Gerd-R. Lang Mentorship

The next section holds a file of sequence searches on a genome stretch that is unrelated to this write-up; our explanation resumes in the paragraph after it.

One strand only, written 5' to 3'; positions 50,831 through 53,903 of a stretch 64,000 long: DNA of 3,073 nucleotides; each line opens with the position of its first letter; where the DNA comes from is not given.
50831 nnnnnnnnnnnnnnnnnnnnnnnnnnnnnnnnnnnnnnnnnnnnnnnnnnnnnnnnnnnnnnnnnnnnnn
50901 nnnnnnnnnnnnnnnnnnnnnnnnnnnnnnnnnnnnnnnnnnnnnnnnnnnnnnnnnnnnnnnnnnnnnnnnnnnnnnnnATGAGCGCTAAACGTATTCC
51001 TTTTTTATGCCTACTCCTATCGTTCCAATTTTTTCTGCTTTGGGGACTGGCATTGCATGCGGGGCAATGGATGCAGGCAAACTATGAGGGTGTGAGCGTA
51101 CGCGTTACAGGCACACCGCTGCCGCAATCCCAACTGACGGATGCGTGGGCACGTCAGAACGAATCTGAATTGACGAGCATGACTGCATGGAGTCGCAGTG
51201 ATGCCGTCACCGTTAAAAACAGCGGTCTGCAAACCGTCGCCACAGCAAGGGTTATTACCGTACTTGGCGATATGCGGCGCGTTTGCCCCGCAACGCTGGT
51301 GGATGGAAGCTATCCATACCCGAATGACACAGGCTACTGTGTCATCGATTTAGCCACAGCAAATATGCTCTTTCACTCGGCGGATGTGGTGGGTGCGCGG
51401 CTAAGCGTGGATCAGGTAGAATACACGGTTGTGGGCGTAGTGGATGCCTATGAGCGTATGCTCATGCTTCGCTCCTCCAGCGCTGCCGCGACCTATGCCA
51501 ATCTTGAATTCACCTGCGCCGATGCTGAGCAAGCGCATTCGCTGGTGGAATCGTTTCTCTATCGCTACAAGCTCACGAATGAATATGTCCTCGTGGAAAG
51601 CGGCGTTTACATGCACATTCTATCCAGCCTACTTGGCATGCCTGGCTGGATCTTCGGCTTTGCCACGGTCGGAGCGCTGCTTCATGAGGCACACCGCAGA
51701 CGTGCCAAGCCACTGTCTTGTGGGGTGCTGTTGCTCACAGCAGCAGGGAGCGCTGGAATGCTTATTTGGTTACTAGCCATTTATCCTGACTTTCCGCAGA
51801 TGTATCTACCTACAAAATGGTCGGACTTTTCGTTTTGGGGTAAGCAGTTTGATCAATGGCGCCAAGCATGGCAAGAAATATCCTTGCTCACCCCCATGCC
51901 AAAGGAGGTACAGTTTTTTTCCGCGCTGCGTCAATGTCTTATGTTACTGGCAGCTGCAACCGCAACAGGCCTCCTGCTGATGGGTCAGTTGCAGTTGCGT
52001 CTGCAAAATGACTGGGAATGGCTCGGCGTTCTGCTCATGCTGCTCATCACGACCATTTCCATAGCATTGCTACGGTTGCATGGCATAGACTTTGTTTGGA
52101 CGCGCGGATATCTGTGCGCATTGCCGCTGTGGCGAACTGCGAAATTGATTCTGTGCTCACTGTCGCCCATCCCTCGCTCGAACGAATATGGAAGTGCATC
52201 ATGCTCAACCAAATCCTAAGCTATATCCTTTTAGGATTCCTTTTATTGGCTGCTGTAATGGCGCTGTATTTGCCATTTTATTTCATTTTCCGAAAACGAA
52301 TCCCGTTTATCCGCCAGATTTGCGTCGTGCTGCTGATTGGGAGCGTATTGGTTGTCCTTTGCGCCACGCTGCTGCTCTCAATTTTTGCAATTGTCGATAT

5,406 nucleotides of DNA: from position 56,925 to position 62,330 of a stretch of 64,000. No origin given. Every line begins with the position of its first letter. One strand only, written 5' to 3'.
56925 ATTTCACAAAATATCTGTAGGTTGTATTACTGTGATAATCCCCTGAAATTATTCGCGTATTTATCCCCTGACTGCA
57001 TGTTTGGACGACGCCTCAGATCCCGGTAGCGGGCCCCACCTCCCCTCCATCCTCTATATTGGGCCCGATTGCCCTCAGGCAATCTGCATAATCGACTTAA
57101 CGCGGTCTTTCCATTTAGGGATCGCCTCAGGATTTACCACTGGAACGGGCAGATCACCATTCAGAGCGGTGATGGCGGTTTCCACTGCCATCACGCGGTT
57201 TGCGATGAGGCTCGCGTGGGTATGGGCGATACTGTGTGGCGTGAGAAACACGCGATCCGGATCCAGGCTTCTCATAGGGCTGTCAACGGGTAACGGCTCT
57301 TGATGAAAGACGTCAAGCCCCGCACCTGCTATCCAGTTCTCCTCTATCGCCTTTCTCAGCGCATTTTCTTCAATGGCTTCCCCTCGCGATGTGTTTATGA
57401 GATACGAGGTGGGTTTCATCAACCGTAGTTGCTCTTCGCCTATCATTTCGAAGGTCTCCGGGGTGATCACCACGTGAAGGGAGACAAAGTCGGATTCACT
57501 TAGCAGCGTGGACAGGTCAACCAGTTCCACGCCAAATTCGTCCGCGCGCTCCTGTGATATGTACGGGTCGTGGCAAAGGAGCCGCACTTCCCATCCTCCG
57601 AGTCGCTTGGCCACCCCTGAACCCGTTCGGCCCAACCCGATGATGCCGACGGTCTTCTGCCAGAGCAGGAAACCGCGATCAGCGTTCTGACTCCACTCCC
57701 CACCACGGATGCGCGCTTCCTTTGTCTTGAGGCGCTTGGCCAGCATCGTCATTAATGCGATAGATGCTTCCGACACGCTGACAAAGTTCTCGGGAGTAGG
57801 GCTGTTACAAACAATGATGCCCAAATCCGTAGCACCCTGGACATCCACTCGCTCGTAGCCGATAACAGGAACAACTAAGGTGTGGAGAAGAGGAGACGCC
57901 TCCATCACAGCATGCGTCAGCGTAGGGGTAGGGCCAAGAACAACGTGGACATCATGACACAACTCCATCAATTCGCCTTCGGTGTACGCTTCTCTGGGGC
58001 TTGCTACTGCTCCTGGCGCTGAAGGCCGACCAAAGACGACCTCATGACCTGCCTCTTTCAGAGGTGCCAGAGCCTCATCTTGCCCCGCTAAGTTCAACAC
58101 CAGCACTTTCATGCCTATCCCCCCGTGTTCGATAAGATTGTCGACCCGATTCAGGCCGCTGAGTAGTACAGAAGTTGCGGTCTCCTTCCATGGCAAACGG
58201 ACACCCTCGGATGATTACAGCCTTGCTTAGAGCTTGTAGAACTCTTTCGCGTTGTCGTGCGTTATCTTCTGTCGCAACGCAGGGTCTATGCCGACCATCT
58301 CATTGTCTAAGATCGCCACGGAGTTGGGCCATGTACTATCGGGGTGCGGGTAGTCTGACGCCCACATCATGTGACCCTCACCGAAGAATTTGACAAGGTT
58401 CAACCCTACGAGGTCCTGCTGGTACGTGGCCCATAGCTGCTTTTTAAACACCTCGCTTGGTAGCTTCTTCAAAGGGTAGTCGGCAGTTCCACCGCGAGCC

Gerd-R. Lang, the master watchmaker and founder of Chronoswiss Watch Co., had no idea that the letter he received had been typed by a 16-year-old. The letter contained a curious inquiry. Would he, one of the watch industry's most talented and revered captains, be interested in working together with one of his fans in the capacity of a mentor. At the time, in 1995, the world was witnessing a renaissance of mechanical watches and Gerd-R. Lang was widely credited with ringing in this phenomenon. People routinely sought out Lang's advice on all aspects relating to watchmaking, but this request was out of the ordinary. A meeting was arranged between Lang and his prospective protege to assess the situation. Michael Kobold recalls writing the letter to lang: "I sat down and made a list of every watch company I wanted to work with and then sent the same letter to each one, asking for an unpaid internship. Most never answered. But when I sat down to write Mr. Lang, I spent a little more time on it than with the others, because my goal was really to learn from him. Chronoswiss was my first choice." At their first meeting, Lang remarked on how young Kobold looked. A 16-year-old protege was certainly out of the norm. But at their meeting in Munich, Lang agreed to work together with Kobold and so their relationship began. Over the next two years, Kobold spent many days of his free time and school vacation in Munich or Switzerland, shadowing Lang. To Kobold, learning about the art of mechanical watches from his watchmaking idol was more than a privilege. "To me, every day I spent with Mr. Lang was like what an aspiring musician must feel like if he spends a day following John Lennon or Bob Dylan." After Kobold finished high school and went on to study at Carnegie Mellon University in Pittsburgh, the two men spent less time together, but Kobold made a point of always visiting Lang in Munich during his semester breaks. One day, while sitting in Lang's office, the two discussed ideas for a new watch. "I made a few suggestions and it looked like Mr. Lang actually liked them. Then he said to me 'one day, maybe there will be Kobold watches.' I hadn't even thought of the possibility, but he gave me a big boost of confidence. When I returned to Pittsburgh, I brought the idea up with my university." Not one to waste time, Kobold used Lang's idea as the base for a class project and registered the company in his name. Over the next few semesters, in successive entrepreneurship and business classes, Kobold continued to build on this new vehicle and earned the respect of his professors and peers. As the project grew and Kobold's time as a student drew to an end, it became evident that Kobold had a to make a decision: close his tiny watch company down or turn it into a real business. After electing to stay in Pittsburgh and advance his watchmaking interests there, Kobold continued to work together with Lang, seeking his advice on new watch designs. Today, almost 20 years after the two met, Kobold and Lang are old friends and their mentor-protege relationship is still intact.